Squire Sanders has settled a libel claim against the firm over the contents of a letter before action (LBA) after a judge rejected its application to have the claim struck out, finding that the LBA could be interpreted as meaning the recipient was guilty.
The top 20 firm was sued for libel by Patrick Hodgins, a former director of Squire Sanders’ client Solym Holdings and subsidiary Solym Carriers, after it sent Hodgins a LBA in January, copied to his new employers, notifying him that Solym were bringing an action for breach of his fiduciary duties, including the duty not to accept benefits from third parties.
In June, the 1257-lawyer transatlantic firm – represented by James Price QC of 5 Raymond Building – made an application to strike out the libel action under the Civil Procedure Rules practice direction 53, claiming that the words complained of in the libel action were ‘incapable of bearing the meaning pleaded in the claim’.
In a hearing in the Royal Courts of Justice before Mrs Justice Sharp, Price QC argued on behalf of Squire Sanders that the letter alleged Hodgins guilt but could not on any reasonable interpretation be taken as asserting that he was as a matter of fact guilty of the allegations.
However, arguing on behalf of Hodgins, Andrew Caldecott QC of One Brick Court, instructed by Reed Smith, claimed that the letter conveyed the impression that Hodgins was guilty and Mrs Justice Sharp, summarising his position in her judgment in August on the application to strike out, said that ‘the letter does not suggest the putative claimants merely suspect the malpractice alleged, still less that they are raising questions to be answered in order to establish whether it happened or not. It is an outright assertion that it did happen, and this will found the basis of the threatened claim.’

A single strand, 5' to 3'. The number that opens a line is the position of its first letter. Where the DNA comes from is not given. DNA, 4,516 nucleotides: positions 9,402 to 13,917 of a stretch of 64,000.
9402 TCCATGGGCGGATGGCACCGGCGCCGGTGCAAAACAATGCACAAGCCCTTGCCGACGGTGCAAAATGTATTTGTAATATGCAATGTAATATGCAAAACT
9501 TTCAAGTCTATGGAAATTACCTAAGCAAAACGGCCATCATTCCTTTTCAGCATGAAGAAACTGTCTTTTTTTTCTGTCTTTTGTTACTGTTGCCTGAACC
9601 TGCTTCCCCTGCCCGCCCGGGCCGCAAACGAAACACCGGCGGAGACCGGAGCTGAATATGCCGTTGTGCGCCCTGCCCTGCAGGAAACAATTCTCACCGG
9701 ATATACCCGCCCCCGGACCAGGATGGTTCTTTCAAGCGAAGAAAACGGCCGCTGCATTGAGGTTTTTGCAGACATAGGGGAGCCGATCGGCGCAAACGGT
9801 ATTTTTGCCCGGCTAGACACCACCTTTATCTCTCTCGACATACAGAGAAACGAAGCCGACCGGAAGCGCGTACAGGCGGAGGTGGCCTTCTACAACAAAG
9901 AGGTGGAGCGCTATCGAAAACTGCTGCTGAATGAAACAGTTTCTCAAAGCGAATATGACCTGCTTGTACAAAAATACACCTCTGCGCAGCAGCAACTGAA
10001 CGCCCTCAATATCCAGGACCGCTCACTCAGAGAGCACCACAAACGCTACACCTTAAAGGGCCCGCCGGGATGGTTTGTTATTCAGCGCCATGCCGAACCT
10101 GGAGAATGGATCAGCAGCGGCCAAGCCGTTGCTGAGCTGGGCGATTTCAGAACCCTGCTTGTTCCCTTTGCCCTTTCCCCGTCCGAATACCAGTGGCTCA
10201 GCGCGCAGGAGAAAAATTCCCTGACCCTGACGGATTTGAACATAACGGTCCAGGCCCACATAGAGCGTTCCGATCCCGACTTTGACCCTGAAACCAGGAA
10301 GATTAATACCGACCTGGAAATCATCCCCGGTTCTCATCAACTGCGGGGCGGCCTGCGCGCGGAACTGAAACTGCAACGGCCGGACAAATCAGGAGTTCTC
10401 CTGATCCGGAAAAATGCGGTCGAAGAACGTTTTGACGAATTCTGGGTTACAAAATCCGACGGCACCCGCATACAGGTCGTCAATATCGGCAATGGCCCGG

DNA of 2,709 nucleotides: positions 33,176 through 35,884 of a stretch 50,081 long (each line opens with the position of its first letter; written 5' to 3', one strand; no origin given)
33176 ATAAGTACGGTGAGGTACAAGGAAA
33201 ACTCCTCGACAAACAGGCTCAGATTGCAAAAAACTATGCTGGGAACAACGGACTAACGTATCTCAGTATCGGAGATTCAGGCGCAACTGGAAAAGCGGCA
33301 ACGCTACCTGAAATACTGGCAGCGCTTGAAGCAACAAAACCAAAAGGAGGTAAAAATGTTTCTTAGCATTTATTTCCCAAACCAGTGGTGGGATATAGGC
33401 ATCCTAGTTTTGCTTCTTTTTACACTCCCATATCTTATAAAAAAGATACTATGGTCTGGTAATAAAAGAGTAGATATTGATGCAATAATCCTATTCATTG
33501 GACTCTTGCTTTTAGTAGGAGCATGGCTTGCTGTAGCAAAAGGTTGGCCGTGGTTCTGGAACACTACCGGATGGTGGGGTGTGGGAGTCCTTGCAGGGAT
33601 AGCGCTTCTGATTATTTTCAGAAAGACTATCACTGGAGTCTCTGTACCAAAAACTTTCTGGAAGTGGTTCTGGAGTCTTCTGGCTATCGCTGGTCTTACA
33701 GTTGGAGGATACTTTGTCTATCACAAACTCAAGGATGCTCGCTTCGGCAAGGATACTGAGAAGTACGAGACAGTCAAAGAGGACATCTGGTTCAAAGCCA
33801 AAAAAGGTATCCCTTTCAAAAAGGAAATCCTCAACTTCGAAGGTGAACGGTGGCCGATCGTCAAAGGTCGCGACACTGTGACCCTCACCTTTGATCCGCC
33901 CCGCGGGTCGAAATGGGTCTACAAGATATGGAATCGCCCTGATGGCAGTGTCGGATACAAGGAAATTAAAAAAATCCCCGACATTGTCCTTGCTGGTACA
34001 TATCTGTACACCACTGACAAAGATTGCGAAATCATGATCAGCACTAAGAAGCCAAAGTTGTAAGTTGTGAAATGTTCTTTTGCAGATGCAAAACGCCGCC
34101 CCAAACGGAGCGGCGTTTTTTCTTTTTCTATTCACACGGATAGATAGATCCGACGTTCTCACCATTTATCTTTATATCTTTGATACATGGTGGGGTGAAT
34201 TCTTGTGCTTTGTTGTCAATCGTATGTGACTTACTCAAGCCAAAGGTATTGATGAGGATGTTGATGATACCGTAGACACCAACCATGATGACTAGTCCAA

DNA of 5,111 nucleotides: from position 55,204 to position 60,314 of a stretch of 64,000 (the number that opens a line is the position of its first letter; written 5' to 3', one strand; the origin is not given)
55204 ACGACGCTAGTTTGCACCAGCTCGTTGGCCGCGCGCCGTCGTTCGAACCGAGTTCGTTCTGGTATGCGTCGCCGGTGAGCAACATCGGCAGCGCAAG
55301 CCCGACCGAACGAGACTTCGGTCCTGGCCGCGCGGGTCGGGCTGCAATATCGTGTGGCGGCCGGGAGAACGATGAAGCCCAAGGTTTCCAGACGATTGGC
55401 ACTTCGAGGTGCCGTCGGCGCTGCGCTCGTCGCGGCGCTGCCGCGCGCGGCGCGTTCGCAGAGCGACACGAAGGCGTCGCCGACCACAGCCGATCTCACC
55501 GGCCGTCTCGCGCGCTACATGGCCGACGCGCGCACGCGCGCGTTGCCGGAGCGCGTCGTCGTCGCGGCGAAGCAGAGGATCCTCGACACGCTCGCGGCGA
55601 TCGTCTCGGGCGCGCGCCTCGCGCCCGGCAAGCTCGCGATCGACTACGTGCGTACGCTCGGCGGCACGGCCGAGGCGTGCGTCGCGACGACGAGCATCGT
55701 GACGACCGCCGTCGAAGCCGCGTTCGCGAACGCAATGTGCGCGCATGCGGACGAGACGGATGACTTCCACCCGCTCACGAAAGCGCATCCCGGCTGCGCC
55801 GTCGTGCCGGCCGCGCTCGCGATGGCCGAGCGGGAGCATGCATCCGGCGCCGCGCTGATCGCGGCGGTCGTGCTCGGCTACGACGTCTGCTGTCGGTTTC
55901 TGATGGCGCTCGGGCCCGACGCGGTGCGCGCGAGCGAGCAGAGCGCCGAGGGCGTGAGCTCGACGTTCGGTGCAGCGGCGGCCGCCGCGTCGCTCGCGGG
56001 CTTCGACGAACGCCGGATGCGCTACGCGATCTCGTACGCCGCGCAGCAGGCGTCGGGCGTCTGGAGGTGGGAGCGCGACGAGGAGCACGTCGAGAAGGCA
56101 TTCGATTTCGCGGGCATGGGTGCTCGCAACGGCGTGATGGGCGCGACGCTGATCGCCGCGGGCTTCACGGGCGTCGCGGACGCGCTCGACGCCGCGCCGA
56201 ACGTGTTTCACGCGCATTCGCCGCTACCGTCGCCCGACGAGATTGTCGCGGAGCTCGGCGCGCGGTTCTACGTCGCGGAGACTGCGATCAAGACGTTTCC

Caldecott QC also drew attention to the fact that the email was not marked ‘private’ or ‘confidential’; that ‘there could be no possible purpose in copying the letter to the claimant’s employer and the Danaos board unless it were to suggest that the claimant was guilty of the malpractice alleged, and was unfit to be employed; and that the email was given weight by the fact it was from a partner in a ‘well-established’ firm.
Mrs Justice Sharp agreed that the LBA could be interpreted as meaning Hodgins was guilty, denying Squire Sanders’ application to strike out the claim.
A spokesperson for the firm confirmed that the claim was settled in the last month but declined to comment further.